This photo provided by the National Park Service shows dense clouds at the south rim of the Grand Canyon Thursday. (AP Photo/National Park Service, Maci MacPherson) -----
Still racking your brain for gifts? Forgo another trip to the mall or evening spent scouring Amazon.com, and look to one of these local experiences instead. They’ll leave less mess under the tree and a memory that will last a lot longer than that “Guardians of the Galaxy” Blu-Ray sitting in your cart.
PHOENIX (AP) — In a scathing critique of Arizona's criminal justice system, a state appeals court Thursday ordered the dismissal of murder charges against a woman who spent 22 years on death row for the killing of her 4-year-old son.
The Arizona Court of Appeals leveled harsh criticism against prosecutors over their failure to turn over evidence during Debra Jean Milke's trial about a detective with a long history of misconduct and lying. The court called prosecutors' actions "a severe stain on the Arizona justice system."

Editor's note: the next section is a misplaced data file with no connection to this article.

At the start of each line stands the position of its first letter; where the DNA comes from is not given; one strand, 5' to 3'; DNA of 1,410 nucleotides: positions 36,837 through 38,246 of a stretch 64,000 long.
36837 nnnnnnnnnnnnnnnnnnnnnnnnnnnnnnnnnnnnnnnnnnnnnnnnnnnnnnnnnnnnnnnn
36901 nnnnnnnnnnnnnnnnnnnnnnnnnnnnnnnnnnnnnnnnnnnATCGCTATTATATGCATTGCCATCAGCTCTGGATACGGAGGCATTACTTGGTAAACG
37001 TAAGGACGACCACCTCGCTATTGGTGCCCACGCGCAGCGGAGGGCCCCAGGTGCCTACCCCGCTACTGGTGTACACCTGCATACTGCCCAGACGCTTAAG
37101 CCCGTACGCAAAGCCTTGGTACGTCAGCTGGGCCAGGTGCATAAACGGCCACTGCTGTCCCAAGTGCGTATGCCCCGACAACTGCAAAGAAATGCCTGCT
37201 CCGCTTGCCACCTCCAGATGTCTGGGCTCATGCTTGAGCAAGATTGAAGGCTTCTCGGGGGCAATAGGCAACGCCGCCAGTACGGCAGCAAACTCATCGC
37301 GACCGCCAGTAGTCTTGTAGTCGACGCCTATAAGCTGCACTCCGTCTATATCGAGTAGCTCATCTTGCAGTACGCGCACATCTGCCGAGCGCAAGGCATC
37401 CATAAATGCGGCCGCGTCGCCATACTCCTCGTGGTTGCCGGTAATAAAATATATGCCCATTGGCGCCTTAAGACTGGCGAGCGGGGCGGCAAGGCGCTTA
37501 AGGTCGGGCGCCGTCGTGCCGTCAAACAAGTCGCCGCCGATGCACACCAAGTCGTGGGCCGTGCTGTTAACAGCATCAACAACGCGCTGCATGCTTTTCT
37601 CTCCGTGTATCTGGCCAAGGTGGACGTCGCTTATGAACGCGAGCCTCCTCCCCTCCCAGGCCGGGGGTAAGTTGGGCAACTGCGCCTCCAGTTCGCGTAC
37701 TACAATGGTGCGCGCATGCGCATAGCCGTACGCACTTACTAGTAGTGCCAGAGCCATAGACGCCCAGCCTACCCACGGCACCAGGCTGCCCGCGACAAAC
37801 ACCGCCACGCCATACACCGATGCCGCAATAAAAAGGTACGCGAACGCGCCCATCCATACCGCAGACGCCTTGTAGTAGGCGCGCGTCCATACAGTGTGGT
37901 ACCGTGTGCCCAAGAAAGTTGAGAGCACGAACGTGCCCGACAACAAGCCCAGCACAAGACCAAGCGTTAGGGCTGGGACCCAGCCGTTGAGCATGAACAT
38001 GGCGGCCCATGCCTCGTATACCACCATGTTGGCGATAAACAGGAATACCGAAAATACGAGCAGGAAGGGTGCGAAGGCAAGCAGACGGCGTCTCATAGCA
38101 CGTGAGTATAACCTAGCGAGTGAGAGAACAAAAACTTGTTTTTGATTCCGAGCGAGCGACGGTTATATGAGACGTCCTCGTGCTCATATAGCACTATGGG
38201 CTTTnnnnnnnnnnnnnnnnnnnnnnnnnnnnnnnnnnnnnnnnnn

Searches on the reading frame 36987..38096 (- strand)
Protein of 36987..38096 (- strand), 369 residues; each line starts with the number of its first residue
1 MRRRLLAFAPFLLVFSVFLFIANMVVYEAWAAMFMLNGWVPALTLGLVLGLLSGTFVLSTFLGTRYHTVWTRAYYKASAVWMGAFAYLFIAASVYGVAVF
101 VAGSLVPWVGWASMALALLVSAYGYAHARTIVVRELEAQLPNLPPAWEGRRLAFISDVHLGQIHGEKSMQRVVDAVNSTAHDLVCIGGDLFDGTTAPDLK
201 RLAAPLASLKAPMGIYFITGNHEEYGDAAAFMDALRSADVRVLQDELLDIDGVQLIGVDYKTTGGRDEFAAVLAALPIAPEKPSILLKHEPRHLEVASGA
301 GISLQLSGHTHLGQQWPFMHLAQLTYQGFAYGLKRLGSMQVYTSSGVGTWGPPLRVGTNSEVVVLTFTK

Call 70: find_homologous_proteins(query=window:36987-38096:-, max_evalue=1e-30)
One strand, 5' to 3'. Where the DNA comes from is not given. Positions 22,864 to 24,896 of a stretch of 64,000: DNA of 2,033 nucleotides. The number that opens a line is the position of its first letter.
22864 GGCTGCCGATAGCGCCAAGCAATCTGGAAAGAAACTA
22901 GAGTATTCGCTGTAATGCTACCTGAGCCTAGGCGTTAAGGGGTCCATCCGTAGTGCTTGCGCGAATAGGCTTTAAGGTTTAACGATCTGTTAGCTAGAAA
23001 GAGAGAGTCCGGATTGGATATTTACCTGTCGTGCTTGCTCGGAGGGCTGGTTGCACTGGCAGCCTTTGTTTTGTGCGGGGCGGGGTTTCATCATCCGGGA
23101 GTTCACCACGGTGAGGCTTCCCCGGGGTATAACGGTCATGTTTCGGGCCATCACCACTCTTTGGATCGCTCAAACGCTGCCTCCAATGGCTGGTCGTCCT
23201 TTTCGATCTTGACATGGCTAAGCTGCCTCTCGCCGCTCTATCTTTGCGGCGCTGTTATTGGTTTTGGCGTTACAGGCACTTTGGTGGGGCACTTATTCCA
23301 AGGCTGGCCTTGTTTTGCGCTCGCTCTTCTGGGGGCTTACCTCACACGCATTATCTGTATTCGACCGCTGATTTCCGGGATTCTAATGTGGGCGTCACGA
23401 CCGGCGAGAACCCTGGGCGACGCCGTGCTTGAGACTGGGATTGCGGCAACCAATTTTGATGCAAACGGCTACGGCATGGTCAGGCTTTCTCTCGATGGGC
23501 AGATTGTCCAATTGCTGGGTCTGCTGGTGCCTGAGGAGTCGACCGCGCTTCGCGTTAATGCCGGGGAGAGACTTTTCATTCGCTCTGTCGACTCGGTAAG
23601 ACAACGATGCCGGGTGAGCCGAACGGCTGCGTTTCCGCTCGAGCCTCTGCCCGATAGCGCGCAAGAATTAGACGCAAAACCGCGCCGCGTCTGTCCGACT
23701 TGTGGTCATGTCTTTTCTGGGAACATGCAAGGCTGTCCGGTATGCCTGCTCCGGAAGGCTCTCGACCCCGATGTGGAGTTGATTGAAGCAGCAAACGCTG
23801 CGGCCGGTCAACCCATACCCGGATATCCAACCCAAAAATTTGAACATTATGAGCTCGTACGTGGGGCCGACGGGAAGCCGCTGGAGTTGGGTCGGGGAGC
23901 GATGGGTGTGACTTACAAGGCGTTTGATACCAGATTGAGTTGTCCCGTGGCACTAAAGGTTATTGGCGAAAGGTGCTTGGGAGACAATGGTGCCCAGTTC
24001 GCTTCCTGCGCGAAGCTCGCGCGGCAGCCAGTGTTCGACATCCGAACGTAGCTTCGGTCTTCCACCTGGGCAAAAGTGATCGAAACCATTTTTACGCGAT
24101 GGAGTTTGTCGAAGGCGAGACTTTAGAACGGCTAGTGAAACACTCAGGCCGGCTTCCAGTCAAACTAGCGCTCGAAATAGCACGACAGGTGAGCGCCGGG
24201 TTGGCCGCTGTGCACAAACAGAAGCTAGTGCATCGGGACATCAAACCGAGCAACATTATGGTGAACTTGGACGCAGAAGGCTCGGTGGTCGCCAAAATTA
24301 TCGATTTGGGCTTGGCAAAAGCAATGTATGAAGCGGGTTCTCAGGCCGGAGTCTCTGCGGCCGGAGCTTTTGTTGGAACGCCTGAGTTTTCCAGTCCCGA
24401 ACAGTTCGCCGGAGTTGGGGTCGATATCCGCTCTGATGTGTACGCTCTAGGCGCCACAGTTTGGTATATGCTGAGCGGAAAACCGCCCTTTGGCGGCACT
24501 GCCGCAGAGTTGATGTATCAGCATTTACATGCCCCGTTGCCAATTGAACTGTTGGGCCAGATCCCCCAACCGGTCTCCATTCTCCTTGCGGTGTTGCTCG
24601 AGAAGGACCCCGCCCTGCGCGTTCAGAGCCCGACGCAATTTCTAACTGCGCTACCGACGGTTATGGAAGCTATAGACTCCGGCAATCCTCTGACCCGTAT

A three-judge panel of the appeals court said it agreed with Milke's argument that a retrial would amount to double jeopardy.
The failure to disclose the evidence "calls into question the integrity of the system and was highly prejudicial to Milke," the court wrote. "In these circumstances — which will hopefully remain unique in the history of Arizona law — the most potent constitutional remedy is required."
The court said the charges against Milke in the 1989 death of her son Christopher can't be refiled, but prosecutors could appeal Thursday's ruling to the state Supreme Court.
Authorities say Milke dressed her son in his favorite outfit and told him he was going to see Santa Claus at a mall in December 1989. He was then taken into the desert near Phoenix by two men and shot in the back of the head.
Authorities say Milke's motive was that she didn't want the child anymore and didn't want him to live with his father.